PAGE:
Oil, meet DR POW - the portable pool for saving sea creatures' lives

A Massey student has come up with a new way to save the lives of animals affected by an oil spill.

A temporary habitat designed by Massey University industrial design student Cameron Holder for his Honours project, which speeds up the rehabilitation of marine wildlife during oil spill responses, has been nominated for two Best Awards.

Known as the Deployable Rehabilitation Pool for Oiled Wildlife (DR POW), the design has been nominated for a James Dyson NZ Award and a Designer’s Institute of New Zealand Best Award. The DR POW has also already won an international Red Dot award. In other words, it’s something some of the design industry’s best minds think has real potential.

Research of existing wildlife rehabilitation pool designs found that most used in New Zealand and internationally are essentially adapted PVC pools with makeshift covers – and that’s where Holder’s design differs. The DR POW was devised in consultation with Wildbase Hospital, New Zealand’s only dedicated wildlife hospital based at Massey University’s Palmerston North campus.

The design is a few years in the making. In 2011, members of the Wildbase Oil Response team were part of rescue and rehabilitation efforts to save hundreds of sea birds caught in the oil spill when the container ship Rena ran aground off the coast from Tauranga. “I was able to refine and integrate the ideas into my product,” explains Holder. “For example many designs have dark mesh covers because it was considered that was a less stressful environment for wildlife. However, research has shown that birds are less stressed when they can see out and clear mesh allows people to see in. There are a lot of things which are more considered about the design [of the DR POW] which has seven different access points and can be scaled up for larger animals,” he says.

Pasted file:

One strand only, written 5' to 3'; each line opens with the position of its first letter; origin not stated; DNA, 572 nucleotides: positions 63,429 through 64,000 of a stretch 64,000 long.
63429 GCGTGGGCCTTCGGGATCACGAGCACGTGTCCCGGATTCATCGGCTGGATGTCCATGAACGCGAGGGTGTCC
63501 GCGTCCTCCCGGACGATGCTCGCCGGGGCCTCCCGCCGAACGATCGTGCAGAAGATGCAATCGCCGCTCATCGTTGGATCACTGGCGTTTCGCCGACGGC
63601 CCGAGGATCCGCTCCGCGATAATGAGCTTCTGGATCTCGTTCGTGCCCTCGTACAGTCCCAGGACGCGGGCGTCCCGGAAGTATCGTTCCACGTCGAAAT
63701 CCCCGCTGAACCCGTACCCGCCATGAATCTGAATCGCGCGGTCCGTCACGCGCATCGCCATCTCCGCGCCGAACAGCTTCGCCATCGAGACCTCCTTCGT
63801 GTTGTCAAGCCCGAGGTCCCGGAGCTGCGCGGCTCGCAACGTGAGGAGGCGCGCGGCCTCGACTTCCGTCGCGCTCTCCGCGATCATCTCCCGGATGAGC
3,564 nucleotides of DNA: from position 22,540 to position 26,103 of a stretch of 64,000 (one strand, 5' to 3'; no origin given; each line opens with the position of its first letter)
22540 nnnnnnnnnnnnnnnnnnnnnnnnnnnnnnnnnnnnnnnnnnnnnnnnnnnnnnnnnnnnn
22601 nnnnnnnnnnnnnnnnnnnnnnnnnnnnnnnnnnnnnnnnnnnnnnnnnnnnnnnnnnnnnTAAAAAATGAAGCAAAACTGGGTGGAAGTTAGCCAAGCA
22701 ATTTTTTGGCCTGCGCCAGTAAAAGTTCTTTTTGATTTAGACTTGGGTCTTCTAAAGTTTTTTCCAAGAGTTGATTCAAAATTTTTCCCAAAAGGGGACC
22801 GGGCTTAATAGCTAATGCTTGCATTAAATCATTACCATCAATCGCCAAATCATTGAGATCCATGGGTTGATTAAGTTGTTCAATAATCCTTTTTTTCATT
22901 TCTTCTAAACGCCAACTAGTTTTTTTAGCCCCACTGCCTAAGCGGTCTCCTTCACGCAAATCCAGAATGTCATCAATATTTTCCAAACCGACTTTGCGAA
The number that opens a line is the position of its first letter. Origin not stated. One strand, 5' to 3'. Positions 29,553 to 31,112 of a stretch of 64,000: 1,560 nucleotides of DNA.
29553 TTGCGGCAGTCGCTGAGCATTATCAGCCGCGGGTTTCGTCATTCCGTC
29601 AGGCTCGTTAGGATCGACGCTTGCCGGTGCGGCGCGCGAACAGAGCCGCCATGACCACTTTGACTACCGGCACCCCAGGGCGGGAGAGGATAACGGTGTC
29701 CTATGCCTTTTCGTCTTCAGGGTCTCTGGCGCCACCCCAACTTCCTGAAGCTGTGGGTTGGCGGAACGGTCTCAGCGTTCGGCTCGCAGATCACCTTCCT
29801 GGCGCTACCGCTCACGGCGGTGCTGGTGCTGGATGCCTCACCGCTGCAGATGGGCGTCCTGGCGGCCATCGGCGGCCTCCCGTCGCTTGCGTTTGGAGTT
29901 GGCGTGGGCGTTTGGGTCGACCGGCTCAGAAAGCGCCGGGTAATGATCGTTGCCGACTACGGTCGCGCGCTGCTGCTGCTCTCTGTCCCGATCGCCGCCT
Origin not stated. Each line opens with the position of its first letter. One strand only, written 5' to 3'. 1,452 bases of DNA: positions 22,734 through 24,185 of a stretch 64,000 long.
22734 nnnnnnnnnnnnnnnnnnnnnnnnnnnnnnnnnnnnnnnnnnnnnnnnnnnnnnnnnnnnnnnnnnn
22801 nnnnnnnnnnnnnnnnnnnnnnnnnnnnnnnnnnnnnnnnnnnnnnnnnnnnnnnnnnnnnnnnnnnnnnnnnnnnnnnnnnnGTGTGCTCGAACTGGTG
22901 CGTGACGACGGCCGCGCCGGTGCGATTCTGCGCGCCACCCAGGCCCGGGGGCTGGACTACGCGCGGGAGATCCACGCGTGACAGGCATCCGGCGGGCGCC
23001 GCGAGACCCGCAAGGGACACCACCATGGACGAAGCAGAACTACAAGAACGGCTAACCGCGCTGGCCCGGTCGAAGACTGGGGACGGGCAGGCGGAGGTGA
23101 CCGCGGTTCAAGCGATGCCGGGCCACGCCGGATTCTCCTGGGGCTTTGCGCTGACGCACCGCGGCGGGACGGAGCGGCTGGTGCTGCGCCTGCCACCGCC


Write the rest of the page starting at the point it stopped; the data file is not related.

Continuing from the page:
Made to be able to expand as it fills with water, the DR POW acts as a “safety bubble” for seabirds, penguins, seals and more. Rapid deployment helps too, meaning several units can be sent to the scene of an oil spill quickly.

Wildbase senior lecturer Louise Chilvers says Holder’s design is more user-friendly than similar devices used to help animals affected by oil spills. “He has understood that from start to finish it is all about the animals. He has not only focused on the rehabilitation pool but looked into other areas of the system. Cameron was amazing to work with!”

Her praise doesn’t end there. “The idea of the carry box being multipurpose for housing the wildlife at night is great. We are all looking forward to taking the design further into the future.”

Holder himself says he has big plans for the DR POW. “I would love to turn this idea into a fully functioning product for the oil and disaster response market,” he says. “I would develop it further working with Wildbase Oil Response and produce a full scale prototype for testing.”

We’re pretty certain the creatures of the sea would thank him if it does enter mass production.